In the first muhUrta of uShA we performed our sandhyA on the stepped banks of sarasvatI, which flows through the outskirts of sthANvIshvara, though she is here called ‘oghA’ by the local folks.  (It is later that we learnt, going through the great itihAsa, that this name was not uncommon even in the long bygone days.)

We had spent the night, not an uneventful one, at one of the Ashraya-s in the vicinity.  The place was overcrowded, bustling mostly with the pilgrims who had come hither from faraway janapada-s en route to the celebrated mahA-pITha of kArttikeya at rohitaka, or to the famed shrine of Aditya at mUlasthAna, and some to the siddha pITha of vaiShNavI.  Most pilgrims stop over to perform their devotions on the banks of sarasvatI at sthANvIshvara, a pilgim center in its own right.

Then there was also a party of the mukta-kachcHa-s transiting from, as we learnt, the frontier chaitya-s of kubhA-gandhAra to the vihAra-s of kushInagara.  Some of these muNDaka-s were also chIna-s who spoke in otherwise chaste saMskR^ita, albeit to our amusement, with a strange boisterous nasal accent.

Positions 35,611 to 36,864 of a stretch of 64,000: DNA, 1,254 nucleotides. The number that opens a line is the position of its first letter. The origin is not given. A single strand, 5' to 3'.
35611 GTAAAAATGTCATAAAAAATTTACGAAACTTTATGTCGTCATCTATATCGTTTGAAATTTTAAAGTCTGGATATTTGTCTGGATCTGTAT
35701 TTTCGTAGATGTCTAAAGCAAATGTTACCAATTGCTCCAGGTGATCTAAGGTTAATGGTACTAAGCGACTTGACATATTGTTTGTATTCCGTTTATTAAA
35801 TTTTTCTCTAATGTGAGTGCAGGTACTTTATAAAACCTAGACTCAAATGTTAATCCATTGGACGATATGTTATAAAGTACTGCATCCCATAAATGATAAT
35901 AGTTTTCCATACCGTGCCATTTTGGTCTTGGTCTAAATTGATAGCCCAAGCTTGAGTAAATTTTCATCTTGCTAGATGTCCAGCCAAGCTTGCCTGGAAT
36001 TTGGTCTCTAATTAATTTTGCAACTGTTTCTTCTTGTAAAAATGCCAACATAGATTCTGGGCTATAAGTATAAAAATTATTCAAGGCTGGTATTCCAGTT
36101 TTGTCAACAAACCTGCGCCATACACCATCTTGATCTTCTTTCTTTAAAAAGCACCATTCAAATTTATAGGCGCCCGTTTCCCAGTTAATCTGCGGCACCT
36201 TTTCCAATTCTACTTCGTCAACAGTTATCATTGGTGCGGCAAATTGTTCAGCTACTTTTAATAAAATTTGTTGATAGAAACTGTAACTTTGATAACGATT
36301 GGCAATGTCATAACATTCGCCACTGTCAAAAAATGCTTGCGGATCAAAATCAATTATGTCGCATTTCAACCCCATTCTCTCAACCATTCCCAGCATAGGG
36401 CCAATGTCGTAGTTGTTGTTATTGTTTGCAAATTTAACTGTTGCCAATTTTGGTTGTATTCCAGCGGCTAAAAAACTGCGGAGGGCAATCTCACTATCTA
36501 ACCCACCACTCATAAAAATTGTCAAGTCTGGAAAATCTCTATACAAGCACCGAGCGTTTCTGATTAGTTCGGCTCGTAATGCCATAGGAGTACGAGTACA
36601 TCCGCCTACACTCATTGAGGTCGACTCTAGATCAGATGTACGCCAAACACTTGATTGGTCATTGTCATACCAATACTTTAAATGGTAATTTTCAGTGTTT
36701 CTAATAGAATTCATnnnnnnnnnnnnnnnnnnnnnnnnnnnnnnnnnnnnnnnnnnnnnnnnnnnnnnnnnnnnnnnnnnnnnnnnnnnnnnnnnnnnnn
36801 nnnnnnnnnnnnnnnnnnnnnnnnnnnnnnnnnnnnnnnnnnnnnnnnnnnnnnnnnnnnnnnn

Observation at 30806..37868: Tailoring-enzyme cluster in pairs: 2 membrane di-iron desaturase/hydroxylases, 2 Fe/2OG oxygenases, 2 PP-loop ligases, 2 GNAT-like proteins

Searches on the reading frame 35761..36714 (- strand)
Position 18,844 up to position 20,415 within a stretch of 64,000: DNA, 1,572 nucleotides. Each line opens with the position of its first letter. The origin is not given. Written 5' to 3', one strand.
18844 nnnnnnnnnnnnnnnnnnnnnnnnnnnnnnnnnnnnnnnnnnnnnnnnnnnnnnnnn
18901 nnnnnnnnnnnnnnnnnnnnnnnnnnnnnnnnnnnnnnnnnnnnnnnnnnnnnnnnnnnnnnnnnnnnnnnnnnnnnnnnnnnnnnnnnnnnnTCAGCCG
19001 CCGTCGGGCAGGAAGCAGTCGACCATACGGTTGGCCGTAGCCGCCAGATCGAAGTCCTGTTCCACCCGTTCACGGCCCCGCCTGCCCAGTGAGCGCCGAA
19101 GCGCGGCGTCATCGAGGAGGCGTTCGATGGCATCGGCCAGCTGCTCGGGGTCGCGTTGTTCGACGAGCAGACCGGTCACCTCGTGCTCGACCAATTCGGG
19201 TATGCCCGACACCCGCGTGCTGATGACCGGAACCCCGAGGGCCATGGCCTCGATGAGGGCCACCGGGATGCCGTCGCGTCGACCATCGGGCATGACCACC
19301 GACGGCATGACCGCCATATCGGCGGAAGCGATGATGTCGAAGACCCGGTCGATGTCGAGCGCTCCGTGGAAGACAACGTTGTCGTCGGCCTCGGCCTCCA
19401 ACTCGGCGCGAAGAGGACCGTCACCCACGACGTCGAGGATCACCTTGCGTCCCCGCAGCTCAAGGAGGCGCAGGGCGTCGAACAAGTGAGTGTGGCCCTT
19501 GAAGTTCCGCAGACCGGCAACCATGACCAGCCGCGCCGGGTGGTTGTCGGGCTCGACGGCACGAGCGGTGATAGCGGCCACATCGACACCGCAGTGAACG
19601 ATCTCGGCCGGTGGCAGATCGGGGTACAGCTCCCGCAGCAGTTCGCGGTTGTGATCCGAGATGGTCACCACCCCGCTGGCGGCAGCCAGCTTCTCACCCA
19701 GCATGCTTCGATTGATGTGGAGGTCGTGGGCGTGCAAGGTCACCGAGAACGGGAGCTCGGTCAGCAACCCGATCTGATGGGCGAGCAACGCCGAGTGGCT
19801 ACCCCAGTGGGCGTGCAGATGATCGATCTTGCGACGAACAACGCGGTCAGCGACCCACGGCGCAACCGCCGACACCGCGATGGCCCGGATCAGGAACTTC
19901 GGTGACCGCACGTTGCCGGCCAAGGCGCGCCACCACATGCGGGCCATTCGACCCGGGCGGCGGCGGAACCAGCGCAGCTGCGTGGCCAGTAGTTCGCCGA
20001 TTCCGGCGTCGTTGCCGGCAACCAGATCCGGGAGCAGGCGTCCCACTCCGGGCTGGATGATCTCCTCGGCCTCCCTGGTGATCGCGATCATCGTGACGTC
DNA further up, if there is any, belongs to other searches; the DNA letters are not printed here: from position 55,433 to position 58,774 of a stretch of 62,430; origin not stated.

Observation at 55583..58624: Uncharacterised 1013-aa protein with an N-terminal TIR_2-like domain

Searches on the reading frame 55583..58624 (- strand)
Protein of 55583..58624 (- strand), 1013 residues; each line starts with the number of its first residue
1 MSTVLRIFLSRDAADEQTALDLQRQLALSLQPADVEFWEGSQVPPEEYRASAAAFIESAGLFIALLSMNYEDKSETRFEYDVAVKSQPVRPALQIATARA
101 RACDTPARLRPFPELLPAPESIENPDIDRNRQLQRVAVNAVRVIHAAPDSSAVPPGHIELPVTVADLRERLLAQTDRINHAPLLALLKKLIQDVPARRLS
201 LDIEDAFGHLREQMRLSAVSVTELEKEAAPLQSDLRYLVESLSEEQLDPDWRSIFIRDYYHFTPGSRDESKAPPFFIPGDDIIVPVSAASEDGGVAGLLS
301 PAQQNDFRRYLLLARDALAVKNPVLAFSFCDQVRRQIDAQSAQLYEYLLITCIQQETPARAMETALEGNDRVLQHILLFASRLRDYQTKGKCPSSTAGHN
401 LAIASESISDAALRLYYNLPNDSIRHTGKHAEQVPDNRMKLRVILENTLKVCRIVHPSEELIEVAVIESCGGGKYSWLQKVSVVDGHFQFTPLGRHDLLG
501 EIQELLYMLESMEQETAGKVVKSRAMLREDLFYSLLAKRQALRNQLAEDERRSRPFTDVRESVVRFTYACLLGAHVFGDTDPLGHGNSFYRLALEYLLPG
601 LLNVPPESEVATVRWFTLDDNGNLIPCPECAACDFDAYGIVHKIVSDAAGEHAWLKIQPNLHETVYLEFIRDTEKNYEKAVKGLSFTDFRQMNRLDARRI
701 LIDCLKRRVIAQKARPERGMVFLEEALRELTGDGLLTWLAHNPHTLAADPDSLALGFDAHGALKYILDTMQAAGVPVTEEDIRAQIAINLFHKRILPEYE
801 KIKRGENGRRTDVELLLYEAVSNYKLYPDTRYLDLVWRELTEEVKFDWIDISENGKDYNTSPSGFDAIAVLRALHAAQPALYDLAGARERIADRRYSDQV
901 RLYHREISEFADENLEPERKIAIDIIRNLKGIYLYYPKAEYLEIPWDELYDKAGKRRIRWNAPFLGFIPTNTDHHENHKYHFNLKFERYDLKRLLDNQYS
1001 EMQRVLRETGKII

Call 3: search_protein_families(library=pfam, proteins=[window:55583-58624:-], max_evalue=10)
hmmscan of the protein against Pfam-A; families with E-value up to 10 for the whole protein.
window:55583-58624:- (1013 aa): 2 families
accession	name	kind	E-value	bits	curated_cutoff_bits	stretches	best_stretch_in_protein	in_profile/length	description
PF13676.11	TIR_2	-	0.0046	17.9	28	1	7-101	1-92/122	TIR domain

We had retired to the corner bed under the covered wooden yard that the one-eyed elderly gurjara boniface of the inn had given us.  No sooner had the hustle of the sweet-sellers and milkmen settled down, neither our contemplations about the future course nor the atrocious mosquitoes could prevent us from quickly slipping into slumber, exhausted and spent as we were.

But hardly a prahara must have passed that we were roused from our sleep by uncertain hushed voices which sounded like sobs and gasps.  We sat up and straining our eyes in the dimly shade of the corner lamp, looked at the secluded beds to our right, and found that a man was sitting up with the head of another in his lap, the latter babbling in sunken voice.  Going towards them we asked whether there was any matter.